Whilst the Lawyers practice must always remain true to the highest professional standards, at heart it is a business, and a business exists to make money. Therefore the most important question to ask of any merger is whether it provides “added value”. If the merger cannot lead to either reduced costs or new business opportunities and ultimately increased profit, then what is the purpose. Again as I have indicated above, size is not the issue. If two firms both struggling to be profitable merge, then unless there are savings for example on overheads or some other way to increase profitability, then all you’re left with is a larger firm that is struggling to be profitable, with all the attendant trials and pressures that any merger inevitably brings.
The simple truth is if any proposed merger does not bring added value — don’t do it.
Every law firm has its own unique personality in the public eye. You may be lucky enough to have a reputation of providing top-notch legal services alongside excellent client care to high net worth clients, or you may be renowned as a thoroughly decent legal aid practice with a reputation of going the extra mile for the client, whether it is profitable or not. Equally the law firm you are planning to merge with may have a poor reputation for looking after their clients. It is crucial in the success of any merger as to how the new firm will be perceived by clients and potential clients.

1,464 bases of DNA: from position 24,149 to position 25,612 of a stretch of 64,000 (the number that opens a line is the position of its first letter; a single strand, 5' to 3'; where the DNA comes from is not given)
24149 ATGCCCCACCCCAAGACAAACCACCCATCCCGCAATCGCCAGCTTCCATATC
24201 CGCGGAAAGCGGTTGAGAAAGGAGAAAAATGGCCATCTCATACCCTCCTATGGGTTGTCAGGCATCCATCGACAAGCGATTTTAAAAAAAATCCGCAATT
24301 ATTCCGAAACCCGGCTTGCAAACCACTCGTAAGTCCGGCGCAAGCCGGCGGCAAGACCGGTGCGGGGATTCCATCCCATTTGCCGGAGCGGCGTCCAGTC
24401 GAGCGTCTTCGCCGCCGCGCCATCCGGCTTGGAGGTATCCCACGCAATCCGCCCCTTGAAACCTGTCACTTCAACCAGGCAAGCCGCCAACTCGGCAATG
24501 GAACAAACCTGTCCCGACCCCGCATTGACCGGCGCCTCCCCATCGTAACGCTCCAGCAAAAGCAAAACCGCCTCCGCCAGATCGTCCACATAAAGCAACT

9. Due diligence
Before entering into any binding merger, any sensible firm will make careful and full checks on how the other firm has been performing. Apart from the last few years’ accounts, perhaps the most important documents you must see are the other firm’s internal complaints record and most importantly, their professional indemnity insurance records. You would want to think twice before entering a merger if your insurers are going to charge a massive hike in your premiums.
10. Managing change
Never underestimate the inevitable difficulties and period of destabilisation that accompanies even the most successful merger. Many lawyers, and support staff, simply don’t like change and one thing you can guarantee is that any merger will bring change — and plenty of it. Even if the merger is effectively a takeover, where one firm retains all the equity in the newly merged practice, there will still be considerable change. New colleagues, increased or decreased responsibility, swapping offices and new systems can be disruptive. There is an inevitable cost to all this even in the smoothest of mergers.
11. Why are you merging? Be very cautious of a merger for its own sake or worst of all if you are being forced into a merger to resolve your own firms financial or other problems. Such defensive mergers rarely end up happily.
Any successful merger will require a considerable amount of management time – even the most apparently straightforward of administrative tasks (e.g. integrating the firms differing file storage systems) can prove.
Also never underestimate way any change can unsettle staff. Even if employees from the old or new firm are not actually unhappy at work, the level of change brought about by a merger can often lead them to reassess their own position and personal ambitions. Even the smoothest law firm merger is usually accompanied by a period when there is a noticeable increase in staff turnover.
Even if your firm has decided that bold action needs to be taken, you should always think of the alternatives to any merger/sale/acquisition. There may be other solutions to your problem or better ways to deal with that business opportunity you spot. A long-term marketing campaign producing slower but steady organic growth internally might provide the answer. Whilst a merger may indeed solve some of your problems, don’t forget that even with successful mergers and there will always be unforeseen difficulties and an unsettling bedding in period.